The global economic and political turmoil of the past year has had a meaningful impact on corporate innovation in the technology industry and beyond.
The worldwide battle with COVID, the Ukraine-Russia conflict and the economic fallout of the COVID lockdowns and supply chain disruptions have together created a painful combination of a global recession, global inflation and unpredictable instability in the worldwide economy.
All of these factors have led to belt-tightening in the corporate world, layoffs and hiring freezes and a more conservative investment posture from the investment community. Inevitably, these changes will have a chilling effect on innovation in the years to come.
However, there is perhaps a silver lining when it comes to the prospects for innovation. In some ways, these market forces might actually serve as an accelerant for creativity and advancement in technology.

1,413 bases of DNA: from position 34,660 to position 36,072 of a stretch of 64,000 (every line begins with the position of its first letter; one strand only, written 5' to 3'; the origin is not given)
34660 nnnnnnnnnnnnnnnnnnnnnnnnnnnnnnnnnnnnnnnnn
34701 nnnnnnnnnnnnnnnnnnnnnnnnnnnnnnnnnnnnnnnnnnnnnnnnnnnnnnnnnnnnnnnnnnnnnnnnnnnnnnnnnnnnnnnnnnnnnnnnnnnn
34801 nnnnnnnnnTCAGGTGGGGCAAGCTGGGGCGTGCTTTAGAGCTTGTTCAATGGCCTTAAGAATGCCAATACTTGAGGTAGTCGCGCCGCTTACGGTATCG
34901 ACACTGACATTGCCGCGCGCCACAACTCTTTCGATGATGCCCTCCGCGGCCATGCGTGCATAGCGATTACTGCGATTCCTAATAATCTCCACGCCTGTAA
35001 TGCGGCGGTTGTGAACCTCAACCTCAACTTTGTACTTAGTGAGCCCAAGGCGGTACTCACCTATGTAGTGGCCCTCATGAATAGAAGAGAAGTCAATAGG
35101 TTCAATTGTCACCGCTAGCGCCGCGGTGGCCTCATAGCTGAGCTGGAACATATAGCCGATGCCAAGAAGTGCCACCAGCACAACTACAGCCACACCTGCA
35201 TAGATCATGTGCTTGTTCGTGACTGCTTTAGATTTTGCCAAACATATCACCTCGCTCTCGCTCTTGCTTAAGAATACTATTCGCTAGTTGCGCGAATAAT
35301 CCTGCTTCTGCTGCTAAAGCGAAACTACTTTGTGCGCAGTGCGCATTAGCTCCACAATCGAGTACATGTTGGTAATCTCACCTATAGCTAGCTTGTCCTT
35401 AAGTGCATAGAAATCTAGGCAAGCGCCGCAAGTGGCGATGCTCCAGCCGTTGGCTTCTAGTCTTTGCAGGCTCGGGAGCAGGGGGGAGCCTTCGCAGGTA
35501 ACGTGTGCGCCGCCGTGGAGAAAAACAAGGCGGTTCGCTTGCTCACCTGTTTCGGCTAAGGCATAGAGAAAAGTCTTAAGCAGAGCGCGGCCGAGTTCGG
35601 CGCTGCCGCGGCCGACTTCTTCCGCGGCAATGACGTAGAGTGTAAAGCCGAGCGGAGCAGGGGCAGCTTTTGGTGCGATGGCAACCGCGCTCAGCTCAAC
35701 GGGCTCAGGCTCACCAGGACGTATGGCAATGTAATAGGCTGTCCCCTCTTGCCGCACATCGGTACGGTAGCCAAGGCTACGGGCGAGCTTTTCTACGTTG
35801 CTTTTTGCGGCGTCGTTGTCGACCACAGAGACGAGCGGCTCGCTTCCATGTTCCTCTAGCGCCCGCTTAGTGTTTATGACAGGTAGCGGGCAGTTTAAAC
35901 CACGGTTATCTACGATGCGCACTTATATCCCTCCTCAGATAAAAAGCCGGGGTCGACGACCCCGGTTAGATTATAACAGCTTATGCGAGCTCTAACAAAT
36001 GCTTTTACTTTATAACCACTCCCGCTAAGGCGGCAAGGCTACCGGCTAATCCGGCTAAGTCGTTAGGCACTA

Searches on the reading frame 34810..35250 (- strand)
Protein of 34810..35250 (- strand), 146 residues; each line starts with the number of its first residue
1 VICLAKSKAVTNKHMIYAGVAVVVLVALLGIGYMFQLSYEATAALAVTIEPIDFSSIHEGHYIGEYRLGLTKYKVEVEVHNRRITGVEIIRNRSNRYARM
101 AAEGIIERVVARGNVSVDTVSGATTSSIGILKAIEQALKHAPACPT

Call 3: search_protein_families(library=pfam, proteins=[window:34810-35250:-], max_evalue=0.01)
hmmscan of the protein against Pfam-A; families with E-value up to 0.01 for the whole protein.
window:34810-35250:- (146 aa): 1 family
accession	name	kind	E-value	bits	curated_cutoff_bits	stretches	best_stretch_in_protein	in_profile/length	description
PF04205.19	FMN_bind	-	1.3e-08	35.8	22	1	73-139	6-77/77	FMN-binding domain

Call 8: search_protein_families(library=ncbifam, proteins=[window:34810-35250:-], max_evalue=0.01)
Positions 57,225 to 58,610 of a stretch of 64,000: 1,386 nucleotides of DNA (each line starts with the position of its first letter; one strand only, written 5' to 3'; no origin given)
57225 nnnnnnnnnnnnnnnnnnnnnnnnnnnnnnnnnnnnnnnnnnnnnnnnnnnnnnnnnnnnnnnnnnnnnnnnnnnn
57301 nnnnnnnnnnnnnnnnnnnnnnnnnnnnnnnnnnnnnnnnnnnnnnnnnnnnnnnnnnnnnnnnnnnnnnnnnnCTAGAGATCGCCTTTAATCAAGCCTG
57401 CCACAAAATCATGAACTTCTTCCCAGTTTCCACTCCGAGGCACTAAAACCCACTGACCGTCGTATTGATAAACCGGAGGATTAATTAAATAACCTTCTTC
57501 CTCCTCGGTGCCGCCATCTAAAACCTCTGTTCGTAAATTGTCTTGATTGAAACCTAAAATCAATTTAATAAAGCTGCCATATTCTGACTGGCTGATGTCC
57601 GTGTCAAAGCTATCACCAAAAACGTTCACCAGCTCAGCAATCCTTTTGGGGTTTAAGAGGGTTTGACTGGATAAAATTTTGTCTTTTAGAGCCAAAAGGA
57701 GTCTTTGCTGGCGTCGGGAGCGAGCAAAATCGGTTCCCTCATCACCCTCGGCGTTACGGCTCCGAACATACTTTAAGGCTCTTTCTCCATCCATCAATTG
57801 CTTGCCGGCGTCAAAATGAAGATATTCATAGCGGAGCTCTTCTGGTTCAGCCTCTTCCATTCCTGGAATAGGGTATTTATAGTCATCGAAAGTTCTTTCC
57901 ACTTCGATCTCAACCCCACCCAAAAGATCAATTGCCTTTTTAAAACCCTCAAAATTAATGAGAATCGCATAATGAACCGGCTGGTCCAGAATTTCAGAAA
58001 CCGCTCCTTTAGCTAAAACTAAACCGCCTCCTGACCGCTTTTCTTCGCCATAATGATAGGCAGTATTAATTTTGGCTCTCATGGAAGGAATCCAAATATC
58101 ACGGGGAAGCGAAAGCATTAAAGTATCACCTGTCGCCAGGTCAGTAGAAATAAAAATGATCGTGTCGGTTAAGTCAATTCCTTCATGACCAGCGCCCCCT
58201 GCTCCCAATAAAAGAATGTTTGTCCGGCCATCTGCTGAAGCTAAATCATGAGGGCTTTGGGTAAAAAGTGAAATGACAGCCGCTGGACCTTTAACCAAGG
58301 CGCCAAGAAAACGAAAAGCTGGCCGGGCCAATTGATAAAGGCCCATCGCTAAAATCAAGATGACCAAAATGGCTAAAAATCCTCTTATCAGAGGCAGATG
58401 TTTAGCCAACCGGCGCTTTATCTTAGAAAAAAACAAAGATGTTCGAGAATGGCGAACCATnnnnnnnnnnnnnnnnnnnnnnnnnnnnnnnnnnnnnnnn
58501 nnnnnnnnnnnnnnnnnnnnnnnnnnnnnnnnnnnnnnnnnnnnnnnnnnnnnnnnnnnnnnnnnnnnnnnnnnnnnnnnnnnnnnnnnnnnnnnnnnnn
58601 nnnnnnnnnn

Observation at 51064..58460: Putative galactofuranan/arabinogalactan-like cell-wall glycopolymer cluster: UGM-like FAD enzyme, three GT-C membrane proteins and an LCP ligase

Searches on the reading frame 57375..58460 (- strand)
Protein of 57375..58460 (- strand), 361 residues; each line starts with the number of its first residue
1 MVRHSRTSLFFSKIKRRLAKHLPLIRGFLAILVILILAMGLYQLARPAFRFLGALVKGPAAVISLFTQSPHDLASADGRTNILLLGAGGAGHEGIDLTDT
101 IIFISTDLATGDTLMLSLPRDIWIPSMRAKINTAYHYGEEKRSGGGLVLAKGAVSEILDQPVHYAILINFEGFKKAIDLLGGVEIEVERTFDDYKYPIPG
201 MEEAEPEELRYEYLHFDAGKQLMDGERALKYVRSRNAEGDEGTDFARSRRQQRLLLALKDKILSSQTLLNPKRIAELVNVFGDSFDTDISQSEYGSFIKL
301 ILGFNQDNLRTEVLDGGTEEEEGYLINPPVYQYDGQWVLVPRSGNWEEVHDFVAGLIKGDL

In this climate, it might be easier to buy and integrate instead of trying to build from scratch.
In the short term, the impact of these negative economic trends and the political instability will be felt by the centers of innovation in both the corporate and startup worlds.
Corporations are likely to slash spending on internal and external innovation. That is, they will reduce their research and development budgets and likely focus R&D on projects that can have immediate impacts on profitability at the expense of long-term visionary projects.
Corporations will also spend less on collaborations with other innovators and expensive acquisitions of advanced technology. We expect to see more acquisitions of early-stage companies as they become weaker and corporations look to develop new technologies more cheaply by buying at a discount rather than building from scratch.